William Penn tops Spartans 55-29 in boys tourney opener

Mike Starkey

NEW CASTLE — Lake Forest High had a response to William Penn’s first big run of the game.

It was the Colonials’ second run which put the Lake Forest boys’ basketball team in too tough of a position.

William Penn used a strong close to the second quarter to eliminate 20th seed Lake Forest from the first round of the state tournament on Wednesday night, 55-29.

The Colonials, the tournament’s 13th seed, will travel to play at fourth-seeded Woodbridge on Friday night in the second round.

William Penn scored the game’s first 10 points to quickly build a double-digit lead. But after being held scoreless for the first six minutes, the Spartans eventually closed within five early in the second quarter.

That’s when the Colonials ended the quarter on a 16-2 run.

“I think when they went on that next run, that’s a big hole to dig out of on the road,” said Lake Forest coach Mike Starkey.

It was the first tournament appearance for Lake Forest since 2011.

The Spartans wrapped up their year at 12-9 — its best record in the last 10 years.

“I’m proud of them for that,” Starkey said. “We said we don’t want to get here, we want to get here and be a problem. But we didn’t present as much of a problem as I would like to. I’m proud of them for getting here and I want to see them work hard this offseason so we can get back to that.”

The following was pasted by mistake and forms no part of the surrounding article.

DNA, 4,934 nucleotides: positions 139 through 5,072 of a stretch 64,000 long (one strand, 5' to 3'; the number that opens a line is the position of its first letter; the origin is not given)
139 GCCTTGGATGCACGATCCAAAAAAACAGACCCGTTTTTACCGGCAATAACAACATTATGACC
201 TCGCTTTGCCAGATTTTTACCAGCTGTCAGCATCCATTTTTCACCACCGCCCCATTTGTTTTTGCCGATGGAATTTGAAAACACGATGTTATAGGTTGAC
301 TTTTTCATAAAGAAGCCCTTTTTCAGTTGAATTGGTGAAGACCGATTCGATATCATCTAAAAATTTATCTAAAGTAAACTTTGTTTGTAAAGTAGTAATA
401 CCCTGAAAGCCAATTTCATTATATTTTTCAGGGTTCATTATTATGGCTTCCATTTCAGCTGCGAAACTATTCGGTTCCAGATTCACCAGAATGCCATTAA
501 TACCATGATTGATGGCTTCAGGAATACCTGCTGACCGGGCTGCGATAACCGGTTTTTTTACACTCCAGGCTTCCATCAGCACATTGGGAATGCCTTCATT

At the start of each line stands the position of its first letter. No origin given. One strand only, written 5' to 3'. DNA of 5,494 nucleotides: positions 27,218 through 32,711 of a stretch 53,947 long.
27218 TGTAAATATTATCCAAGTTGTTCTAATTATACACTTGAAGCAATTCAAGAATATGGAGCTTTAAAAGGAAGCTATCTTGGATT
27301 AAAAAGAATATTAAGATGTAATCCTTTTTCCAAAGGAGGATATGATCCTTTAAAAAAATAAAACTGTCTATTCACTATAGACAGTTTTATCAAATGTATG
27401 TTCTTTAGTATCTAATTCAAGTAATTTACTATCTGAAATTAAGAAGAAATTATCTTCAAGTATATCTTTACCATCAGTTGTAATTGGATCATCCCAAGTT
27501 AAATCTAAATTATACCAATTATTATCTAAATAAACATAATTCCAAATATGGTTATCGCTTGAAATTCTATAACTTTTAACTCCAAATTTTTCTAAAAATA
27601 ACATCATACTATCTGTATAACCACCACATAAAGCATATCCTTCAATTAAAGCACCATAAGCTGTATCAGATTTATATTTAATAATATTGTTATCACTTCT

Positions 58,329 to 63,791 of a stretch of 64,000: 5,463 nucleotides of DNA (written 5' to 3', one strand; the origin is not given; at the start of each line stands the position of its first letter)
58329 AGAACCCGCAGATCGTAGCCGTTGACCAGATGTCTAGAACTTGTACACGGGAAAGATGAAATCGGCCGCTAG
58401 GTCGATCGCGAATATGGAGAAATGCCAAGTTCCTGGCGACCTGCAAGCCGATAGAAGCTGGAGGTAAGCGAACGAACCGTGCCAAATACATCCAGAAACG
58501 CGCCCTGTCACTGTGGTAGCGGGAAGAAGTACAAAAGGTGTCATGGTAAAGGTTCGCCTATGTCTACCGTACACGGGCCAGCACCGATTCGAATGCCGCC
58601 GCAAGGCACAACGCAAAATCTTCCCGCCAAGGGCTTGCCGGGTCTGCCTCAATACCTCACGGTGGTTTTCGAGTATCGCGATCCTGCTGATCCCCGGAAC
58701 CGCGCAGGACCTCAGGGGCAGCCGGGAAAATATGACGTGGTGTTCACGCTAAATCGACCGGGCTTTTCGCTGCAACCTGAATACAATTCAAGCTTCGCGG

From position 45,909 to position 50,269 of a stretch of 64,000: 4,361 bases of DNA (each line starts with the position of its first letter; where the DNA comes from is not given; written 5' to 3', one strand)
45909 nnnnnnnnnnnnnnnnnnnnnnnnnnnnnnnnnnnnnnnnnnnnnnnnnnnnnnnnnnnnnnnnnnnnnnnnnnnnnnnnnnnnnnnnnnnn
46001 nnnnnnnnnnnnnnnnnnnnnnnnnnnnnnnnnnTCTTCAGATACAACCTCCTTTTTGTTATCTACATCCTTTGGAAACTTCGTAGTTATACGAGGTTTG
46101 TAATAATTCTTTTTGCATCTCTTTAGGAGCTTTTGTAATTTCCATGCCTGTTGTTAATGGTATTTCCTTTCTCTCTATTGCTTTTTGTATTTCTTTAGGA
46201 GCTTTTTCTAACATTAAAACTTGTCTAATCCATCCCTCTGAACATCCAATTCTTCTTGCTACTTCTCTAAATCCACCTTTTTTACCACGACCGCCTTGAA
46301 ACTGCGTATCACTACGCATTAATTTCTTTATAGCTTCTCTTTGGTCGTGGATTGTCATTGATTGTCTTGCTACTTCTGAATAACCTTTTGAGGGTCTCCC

Senior Cam Lewis paced Lake with 13 points.

The Spartans were missing their top-scorer junior Isaiah Morris.

“I never imagined I would come to this stage without our leading scorer,” Starkey said. “But you got to deal with it. All year long we’ve kind of gone as he goes, but that’s not an execuse because we just got out-played.”

Lake Forest will graduate three seniors from this year’s squad in Lewis, Kyle Hammond and Saleem Roach.

Starkey, who helped make Smyrna a state tournament contender in the 2000s, is only in his second-year at Lake Forest since deciding to return to coaching after taking a few years off to spend more time with his family.

“We’re in the process of changing the culture,” Starkey said. “It’s been a long time since we’ve been on this stage. We had a little stage-fright with certain pieces. I think we’re continuing to try to chase some of that culture out. We want to get back to this stage.”

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